Sleep Training

Postpartum Resources

Sleep training is the process of teaching your baby to sleep independently, and can be a difficult undertaking. Experts agree that the “sweet spot” for sleep training your baby is around 4-6 months. At this time, babies are starting to learn to self-soothe and are capable of going much longer stretches of time without eating.

Much of this process will depend on the temperament of your baby, and your family’s specific needs and circumstances. With that in mind, there are many different methods of sleep training and you may need to experiment, or even use a combination of more than one method to find the most effective solution for you and your baby. Regardless of the way you choose to help your baby to sleep more independently, this process requires patience and consistency. Below you will find a brief overview of several popular sleep-training methods.

Cry-it-out method: This method of sleep training is controversial. It involves letting your baby cry upon waking, with no intervention or engagement from you or your partner, until he gets the hang of soothing himself to sleep. Supporters say this is a practical way for your baby to learn, and it generally doesn’t take long for parents to see results. Critics say letting your baby cry without soothing him can cause psychological damage and negatively effect your baby’s sense of security while sleeping.

Chair Method: The method involves placing a chair by your baby’s crib to reassure her of your presence. You are not intended to engage with, or soothe your baby during this time, but simply to be there. As your baby grows more independent each night, you move the chair further away until you are no longer needed in the room at all.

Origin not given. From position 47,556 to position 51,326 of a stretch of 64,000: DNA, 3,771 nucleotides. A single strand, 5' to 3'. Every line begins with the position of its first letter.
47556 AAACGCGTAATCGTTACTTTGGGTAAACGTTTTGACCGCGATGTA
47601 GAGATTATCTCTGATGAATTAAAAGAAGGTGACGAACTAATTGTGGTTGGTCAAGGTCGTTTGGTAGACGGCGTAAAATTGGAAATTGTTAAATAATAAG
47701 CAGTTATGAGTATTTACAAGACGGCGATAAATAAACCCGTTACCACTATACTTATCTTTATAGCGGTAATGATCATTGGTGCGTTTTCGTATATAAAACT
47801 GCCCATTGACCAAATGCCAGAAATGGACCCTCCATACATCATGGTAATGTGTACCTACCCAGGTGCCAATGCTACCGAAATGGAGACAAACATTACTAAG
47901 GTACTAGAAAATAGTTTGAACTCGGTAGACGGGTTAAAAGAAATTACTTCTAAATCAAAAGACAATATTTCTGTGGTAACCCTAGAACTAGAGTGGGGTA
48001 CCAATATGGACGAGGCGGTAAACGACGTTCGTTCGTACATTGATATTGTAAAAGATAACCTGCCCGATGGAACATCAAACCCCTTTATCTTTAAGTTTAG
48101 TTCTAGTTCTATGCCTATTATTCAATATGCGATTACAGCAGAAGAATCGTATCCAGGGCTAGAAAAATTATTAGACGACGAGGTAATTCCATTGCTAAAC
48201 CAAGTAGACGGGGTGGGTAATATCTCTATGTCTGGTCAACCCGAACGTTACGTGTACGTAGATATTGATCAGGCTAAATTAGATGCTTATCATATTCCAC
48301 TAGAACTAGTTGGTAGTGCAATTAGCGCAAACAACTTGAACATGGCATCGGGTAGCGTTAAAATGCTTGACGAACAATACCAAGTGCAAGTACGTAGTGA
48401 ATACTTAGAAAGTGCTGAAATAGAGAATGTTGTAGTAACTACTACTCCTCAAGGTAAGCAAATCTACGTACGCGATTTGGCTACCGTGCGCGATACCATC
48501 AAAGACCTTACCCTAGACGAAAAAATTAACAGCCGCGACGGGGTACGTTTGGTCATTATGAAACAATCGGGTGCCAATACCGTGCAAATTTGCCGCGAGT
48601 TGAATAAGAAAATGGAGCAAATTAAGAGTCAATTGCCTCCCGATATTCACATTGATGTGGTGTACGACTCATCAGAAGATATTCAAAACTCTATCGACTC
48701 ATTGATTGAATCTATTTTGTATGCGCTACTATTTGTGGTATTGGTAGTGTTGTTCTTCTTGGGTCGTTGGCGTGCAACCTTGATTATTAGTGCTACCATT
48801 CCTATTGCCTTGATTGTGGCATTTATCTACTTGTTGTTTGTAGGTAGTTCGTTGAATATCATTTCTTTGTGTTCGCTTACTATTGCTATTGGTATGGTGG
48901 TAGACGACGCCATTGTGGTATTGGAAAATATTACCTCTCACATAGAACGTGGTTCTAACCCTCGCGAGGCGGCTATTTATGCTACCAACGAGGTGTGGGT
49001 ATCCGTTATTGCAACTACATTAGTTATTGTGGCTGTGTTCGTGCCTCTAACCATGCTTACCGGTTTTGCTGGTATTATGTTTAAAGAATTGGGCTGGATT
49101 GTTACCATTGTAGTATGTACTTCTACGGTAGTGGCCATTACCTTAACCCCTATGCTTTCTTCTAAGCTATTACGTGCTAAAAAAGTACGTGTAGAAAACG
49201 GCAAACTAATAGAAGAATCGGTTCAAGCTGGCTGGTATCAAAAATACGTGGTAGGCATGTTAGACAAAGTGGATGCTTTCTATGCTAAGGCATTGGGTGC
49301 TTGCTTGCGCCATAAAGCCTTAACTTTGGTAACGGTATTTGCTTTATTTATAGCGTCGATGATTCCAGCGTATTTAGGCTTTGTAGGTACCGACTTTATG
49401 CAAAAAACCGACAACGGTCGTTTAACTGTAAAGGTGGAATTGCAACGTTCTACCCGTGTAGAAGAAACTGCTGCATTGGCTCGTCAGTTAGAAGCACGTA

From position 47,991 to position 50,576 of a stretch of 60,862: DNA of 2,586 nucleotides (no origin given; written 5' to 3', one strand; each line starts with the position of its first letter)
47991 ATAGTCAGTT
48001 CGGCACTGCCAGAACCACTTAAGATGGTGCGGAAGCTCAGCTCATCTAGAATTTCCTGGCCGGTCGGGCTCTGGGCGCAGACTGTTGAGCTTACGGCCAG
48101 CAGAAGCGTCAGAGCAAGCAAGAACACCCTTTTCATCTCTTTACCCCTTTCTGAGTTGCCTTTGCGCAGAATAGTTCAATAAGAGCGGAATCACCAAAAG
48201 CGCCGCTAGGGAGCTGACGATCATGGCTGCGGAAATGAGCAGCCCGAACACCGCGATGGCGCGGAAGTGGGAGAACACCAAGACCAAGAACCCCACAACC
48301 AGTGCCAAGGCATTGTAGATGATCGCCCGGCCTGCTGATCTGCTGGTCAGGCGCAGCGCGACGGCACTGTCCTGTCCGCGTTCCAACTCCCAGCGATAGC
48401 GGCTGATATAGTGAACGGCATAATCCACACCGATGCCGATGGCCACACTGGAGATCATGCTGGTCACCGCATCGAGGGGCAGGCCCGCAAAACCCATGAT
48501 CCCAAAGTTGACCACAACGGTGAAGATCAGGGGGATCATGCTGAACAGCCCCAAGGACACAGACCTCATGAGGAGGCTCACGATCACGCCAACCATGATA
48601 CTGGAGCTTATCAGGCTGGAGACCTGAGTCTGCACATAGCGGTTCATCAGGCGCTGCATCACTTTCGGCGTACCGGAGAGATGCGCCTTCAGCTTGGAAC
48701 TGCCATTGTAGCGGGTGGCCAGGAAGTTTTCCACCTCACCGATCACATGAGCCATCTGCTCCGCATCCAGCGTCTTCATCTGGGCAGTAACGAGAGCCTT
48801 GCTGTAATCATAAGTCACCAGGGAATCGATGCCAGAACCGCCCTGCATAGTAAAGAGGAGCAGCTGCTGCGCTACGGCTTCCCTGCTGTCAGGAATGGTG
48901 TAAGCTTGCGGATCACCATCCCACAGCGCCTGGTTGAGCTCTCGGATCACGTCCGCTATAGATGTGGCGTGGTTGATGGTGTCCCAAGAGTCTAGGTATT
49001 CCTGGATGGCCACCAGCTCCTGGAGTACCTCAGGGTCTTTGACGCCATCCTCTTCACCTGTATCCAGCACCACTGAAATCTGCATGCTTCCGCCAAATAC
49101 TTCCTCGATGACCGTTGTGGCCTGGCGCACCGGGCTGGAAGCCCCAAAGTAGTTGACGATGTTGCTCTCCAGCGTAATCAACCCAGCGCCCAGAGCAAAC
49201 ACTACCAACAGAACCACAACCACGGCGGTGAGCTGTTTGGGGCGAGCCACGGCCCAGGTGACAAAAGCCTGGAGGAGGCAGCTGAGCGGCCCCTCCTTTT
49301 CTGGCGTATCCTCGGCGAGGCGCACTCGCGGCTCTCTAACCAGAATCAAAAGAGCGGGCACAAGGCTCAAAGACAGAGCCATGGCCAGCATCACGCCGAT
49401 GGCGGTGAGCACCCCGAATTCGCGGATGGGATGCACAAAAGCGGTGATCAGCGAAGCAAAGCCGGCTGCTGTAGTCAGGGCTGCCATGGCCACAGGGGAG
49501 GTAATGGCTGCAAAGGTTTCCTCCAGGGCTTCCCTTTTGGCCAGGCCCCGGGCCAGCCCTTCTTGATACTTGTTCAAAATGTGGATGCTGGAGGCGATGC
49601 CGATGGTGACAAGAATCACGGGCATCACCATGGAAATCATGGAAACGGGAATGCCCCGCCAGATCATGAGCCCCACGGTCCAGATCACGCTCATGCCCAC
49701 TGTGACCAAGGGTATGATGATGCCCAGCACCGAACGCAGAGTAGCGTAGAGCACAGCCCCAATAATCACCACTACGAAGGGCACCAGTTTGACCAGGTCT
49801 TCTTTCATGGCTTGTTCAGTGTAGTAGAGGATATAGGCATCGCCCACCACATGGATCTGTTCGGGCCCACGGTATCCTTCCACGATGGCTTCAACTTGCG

Ferber Method: This technique is named after pediatrician Dr. Richard Ferber and is often mistakenly as the cry-it-out method. However, Dr. Ferber meant for his method to help parents specifically avoid unnecessary crying. The Ferber method involves putting your baby in his crib drowsy, but still awake. If he cries, you are meant to wait for gradually increasing periods of time before soothing him, starting with 3 minutes, than 5 minutes, then 10 minutes and so on, over the course of a week or so until your baby is more efficient at falling asleep on his own.

Wake-and-sleep Method: Dr. Harvey Karp, pediatrician and author of The Happiest Baby on the Block, is a proponent of waking your baby in order to help them learn to fall asleep independently. His method involves nursing or rocking your baby to sleep, then placing them in their crib and waking them slightly (just enough that they are still drowsy), and then allowing them to fall back to sleep on their own. He says that in those 10 seconds of wakefulness, your baby will become equipped with the skills to put himself back to sleep in the night.

No-Cry Methods: Many experts are fans of gentler, no-cry methods to sleep training. In general these techniques take longer, but suggest taking a more intuitive approach to your baby’s sleep habits, and also, varying the way you put your baby to bed. By switching up the way your baby goes to sleep (by rocking, nursing, singing, and allowing your partner or other trusted adults to share bedtime responsibilities at different times), the idea is that your baby will be more flexible, and eventually, learn to go to sleep independently.

Whatever method you decide works for you and your family, getting adequate sleep is vital to both baby and parents. Lack of sleep can lead to both mental and physical illness, so don’t hesitate to reach out to your provider for help.

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